Photo by Caleb Revill / Reporter
MTSU Vice Provost for International Affairs David Schmidt shared his experiences with students in a lecture about traveling the world and becoming culturally aware on Monday. A lot of people have started travelling the world a lot more recently (so that they can become culturally aware). Some have even taken part in Cultural Care Au Pair, however, it all depends on what the person wants to do and what they are comfortable with.
Students attended the lecture in the amphitheater room of the Paul W. Martin Sr. Honors Building on campus. Philip Phillips, the associate dean of the University Honors College, welcomed attendees to the lecture. Phillips said that one of the Honors College’s goals was to promote the study abroad program.
After the brief introduction, Schmidt began his lecture with a presentation titled “Nowhere and Everywhere is my Home: A Lifetime of Global Engagement.” Schmidt then explained his upbringing. He was raised in Japan and South Korea by his German father and Irish mother. Having this diverse cultural upbringing would plant the seeds for his eventual love of traveling.
Schmidt reflected on the experiences he had while living in Asia and how it differed from America. He said that when he first arrived to the United States, he found difficulty in doing two things: looking at people in the eye while talking to them and talking about himself.
Schmidt then began to speak about global culture and how it has impacted his life and motivated him to travel to different places.
“Global is a step above international,” Schmidt said. “It’s worldwide. I’ve always loved experiencing different cultures. There is no right, no wrong, only different ways of doing things.”
Schmidt recalled a time when he was at an airport in Hong Kong with his father and brother. His brother had asked his father the races of different people at the airport. His father turned to his brother and Schmidt, put his hands on both of their shoulders and sternly said, “There is only one race: the human race. The rest is culture.”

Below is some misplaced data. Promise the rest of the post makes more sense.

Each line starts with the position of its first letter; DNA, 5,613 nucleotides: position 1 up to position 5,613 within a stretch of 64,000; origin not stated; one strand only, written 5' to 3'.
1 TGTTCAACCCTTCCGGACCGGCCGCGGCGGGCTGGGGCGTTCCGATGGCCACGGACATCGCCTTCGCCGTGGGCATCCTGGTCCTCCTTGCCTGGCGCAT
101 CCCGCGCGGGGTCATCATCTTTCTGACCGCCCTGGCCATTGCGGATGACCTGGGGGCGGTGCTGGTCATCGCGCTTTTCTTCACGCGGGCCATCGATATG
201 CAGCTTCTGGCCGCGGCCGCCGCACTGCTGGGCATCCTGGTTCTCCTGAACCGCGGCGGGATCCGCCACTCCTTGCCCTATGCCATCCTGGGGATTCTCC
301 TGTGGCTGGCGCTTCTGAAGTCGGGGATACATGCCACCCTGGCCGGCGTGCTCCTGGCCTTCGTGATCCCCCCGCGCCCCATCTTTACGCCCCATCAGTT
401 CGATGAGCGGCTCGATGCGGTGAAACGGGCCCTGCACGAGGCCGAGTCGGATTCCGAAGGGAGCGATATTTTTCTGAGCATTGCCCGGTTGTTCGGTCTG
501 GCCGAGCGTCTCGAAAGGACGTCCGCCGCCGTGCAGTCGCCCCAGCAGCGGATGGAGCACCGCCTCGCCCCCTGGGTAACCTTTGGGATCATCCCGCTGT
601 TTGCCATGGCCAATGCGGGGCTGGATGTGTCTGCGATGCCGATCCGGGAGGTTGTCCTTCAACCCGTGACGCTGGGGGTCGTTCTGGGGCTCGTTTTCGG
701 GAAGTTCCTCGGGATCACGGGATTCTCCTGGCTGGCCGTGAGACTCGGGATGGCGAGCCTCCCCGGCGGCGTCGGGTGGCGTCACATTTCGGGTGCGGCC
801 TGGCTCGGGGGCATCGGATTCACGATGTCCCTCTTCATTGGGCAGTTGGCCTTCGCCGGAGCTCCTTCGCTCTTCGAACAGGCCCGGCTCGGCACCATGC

Schmidt said that the memory really stuck with him.
During the lecture, Schmidt implored students to study abroad. He said that by studying abroad, students can become truly global, which can grant perspective.
“When you go abroad, you greatly appreciate what you already have,” Schmidt said.
According to Schmidt’s research, averages of the student abroad program show that students who study abroad have higher GPAs and better retention rates in their schooling.
Schmidt then addressed what many believe to be the number one obstacle blocking students from traveling abroad: money.
“International travel has become much less to do with money and much more to do with commitment and priorities,” Schmidt said.
He explained that by making it a goal to travel and by prioritizing this goal, having less money to spend on travel cannot keep someone from doing it.
Schmidt acknowledged that language barriers could also be a deterrent for students wanting to study abroad. He said that almost everyone should learn a second language. He explained that language should be used as window for learning new cultures, and there is no need to be fluent in a foreign language to study abroad. He stated that one just has to be familiar with the language.
“I did this for myself, to make myself better,” Schmidt said. “Travel for yourselves, folks, please.”
Towards the end of the lecture, Schmidt answered questions from students. He also encouraged everyone to get a passport, and mentioned that MTSU even holds a passport day once every year to register students for passports.
For more information on how MTSU students can study abroad, visit here.
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